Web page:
Dairyland Driftings


| May/June 1961



20 hp Sawyer balancing on teeter-tootter

Our 20 hp Sawyer balancing on teeter-tootter at our Bee.

Dairyland in winter ain't just 'jerkin jerseys.' The few hours available amid choring are spent largely in the woodlots. Buzzing chain-saws leave their trails of jobs well done as well as acres of just fallen trees (minus the choice logs), typical of Americans is the waste untold. This has been another winter with little or no snow, at least up to Feb. 14.

Must say, I too, enjoy the tasks of timber harvest, cutting logs, splitting fence posts, gathering firewood and even cutting the underbrush. The latter project being simplified by a tool that seems to have originated by P.W.A. program and is stamped as such. Have never found one in a Hardware, but were available as a surplus commodity back in the early 40's. Simply a tempered piece of steel about 5'x9', 3/16' thick and sharpened on the two edges. A wood handle attached to the mid-section at a 45 degree angle does the trick. Wood for fuel, we find, is still the best for us. It's the cleanest, cheapest and safest. We like the smell of wood burning, and 'buzzing' it up gives us a chance to belt up various old tractors. Even shredding corn in sub-zero temperatures is simplified by using live coals to heat the oil pan in the of tractor. And last, but perhaps best, wood ashes add potash to the soil. The fenceposts to keep our bovines in, and the nabers out. Native lumber is used for building and gives me a chance to put the '50' Case on the sawmill where again we gain slab wood and sawdust as a supplement for bovine-bedding.

Nyle Kurth from EauClaire stopped one day -brought a couple steam engine records along. (Tape recordings were taken of my Case on the mill by Lonny Maugans of St. Croix Falls and thence put on records.) Well, Nyle was my engineer and fireman, Geo. Christian the off-bearer and were both interviewed as well as myself -we ran the record several times and I hope to hear it again before long.

December 15 was indeed a day for my book. Two Frank Millers from Indiana, La Crosse and Kewanna together with Sherald Bonnell, also from Kewanna driving a Buick stopped before breakfast. Seems the Kewanna Miller had 'bagged' an 80 Case at Little Falls, Minnesota. Had a nice visit over a cup of coffee ere they left. That very afternoon three steam-fans from North Dakota drove in. Liston Grider from Rugby whom I'd hoped to meet, having had correspondence with him back in '48. With him were Lester Grilley and his son, George, from Glenburn. They were just driving thru but did buy my 6 ft. Deering grain binder, the one I obtained from James Sylling of Spring Grove, Minn. That binder is getting around, will have cut grain in three states, at least.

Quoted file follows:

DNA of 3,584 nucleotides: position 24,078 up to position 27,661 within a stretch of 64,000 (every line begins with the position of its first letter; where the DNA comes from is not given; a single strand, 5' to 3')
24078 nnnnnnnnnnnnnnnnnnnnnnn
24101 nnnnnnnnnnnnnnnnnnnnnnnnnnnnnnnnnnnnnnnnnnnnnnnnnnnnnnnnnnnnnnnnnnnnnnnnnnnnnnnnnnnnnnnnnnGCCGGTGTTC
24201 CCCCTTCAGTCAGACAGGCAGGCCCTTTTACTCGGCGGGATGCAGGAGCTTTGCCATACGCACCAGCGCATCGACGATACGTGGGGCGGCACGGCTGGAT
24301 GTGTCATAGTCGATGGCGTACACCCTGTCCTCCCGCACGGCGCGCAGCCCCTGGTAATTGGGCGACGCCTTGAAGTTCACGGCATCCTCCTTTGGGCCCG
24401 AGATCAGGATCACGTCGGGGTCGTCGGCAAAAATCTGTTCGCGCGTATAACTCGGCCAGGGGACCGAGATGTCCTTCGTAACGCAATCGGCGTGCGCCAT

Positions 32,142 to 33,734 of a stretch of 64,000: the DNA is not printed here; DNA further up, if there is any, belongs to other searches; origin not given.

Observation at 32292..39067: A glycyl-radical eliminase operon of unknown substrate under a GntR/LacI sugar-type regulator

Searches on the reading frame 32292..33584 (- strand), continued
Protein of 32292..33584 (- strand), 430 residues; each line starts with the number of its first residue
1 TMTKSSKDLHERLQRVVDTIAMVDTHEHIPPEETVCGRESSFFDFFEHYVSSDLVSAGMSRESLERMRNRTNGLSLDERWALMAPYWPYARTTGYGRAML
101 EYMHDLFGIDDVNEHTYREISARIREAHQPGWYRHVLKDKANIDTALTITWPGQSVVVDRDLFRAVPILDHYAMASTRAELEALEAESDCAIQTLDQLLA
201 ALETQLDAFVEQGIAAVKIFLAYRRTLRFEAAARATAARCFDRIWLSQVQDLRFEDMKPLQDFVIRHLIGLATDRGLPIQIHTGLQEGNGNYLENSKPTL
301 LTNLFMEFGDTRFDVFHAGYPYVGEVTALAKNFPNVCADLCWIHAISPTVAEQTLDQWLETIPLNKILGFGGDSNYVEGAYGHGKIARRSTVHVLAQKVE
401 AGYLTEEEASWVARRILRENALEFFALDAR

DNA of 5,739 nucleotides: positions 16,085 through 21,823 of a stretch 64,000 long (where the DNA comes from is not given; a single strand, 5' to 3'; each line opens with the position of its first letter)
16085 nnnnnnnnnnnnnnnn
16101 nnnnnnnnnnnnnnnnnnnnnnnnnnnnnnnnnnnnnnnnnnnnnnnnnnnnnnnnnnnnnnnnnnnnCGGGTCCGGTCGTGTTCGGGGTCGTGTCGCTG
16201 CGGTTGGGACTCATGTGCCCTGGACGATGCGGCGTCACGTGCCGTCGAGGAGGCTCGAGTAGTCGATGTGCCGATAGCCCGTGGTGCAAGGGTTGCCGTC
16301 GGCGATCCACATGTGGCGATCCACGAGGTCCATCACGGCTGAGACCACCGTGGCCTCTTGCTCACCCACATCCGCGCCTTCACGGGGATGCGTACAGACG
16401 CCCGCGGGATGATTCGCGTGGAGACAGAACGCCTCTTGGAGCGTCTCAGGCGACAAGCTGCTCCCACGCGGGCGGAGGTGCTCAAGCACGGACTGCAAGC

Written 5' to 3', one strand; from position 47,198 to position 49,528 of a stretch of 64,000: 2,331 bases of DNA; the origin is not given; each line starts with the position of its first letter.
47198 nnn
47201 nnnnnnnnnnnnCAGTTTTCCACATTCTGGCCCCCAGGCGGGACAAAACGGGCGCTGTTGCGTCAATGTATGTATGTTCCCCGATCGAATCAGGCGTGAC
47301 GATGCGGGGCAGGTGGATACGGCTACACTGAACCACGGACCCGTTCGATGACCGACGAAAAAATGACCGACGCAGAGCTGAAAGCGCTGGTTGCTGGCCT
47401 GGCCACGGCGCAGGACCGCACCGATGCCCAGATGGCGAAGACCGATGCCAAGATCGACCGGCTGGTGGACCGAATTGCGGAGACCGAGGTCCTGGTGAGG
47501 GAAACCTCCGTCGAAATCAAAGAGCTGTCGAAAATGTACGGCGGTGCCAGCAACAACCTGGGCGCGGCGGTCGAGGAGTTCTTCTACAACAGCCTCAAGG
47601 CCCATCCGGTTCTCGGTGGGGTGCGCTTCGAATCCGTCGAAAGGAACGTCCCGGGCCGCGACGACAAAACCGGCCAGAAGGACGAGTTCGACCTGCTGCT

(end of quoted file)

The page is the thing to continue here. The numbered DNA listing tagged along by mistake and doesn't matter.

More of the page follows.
Liston Grider, a well driller and Dr. Ted Keller owned a Double M Rumely which was pressed into service around the clock for 4 days clearing out a ton of wax from 2 blocks of Rugby's sewers which had hardened and plugged the sewers. The wax was inadvertently poured into the system when a creamery vat boiled over. Creamery employees tried flushing hot water thru the mains and the city's small steamers used for clearing drains were ineffective. Grider and Sam Tafte alternated to keep the engine hot and with extra hose borrowed from Great Northern Railway fed enough steam into the sewers to melt the wax. See flash photo of steamer on nite-shift.

Tourist information would have you think fishing is a must in 'Dairy-land.' That fish are plentiful and all you have to do is drop the line (oh yes, and buy a license). Well, methinks maybe its all just a line. The weather was unseasonably mild the ice 14 inches thick, minnows for free, acces s to a new ice drill - 3 women- Edith, Louise and Alice decided for ice fishing while their 1960 licenses were still valid. Edith caught one crappie, the next caught nothing, the latter came home with two - One Northern (all dressed from someones freezer) and a humdinger of a cold.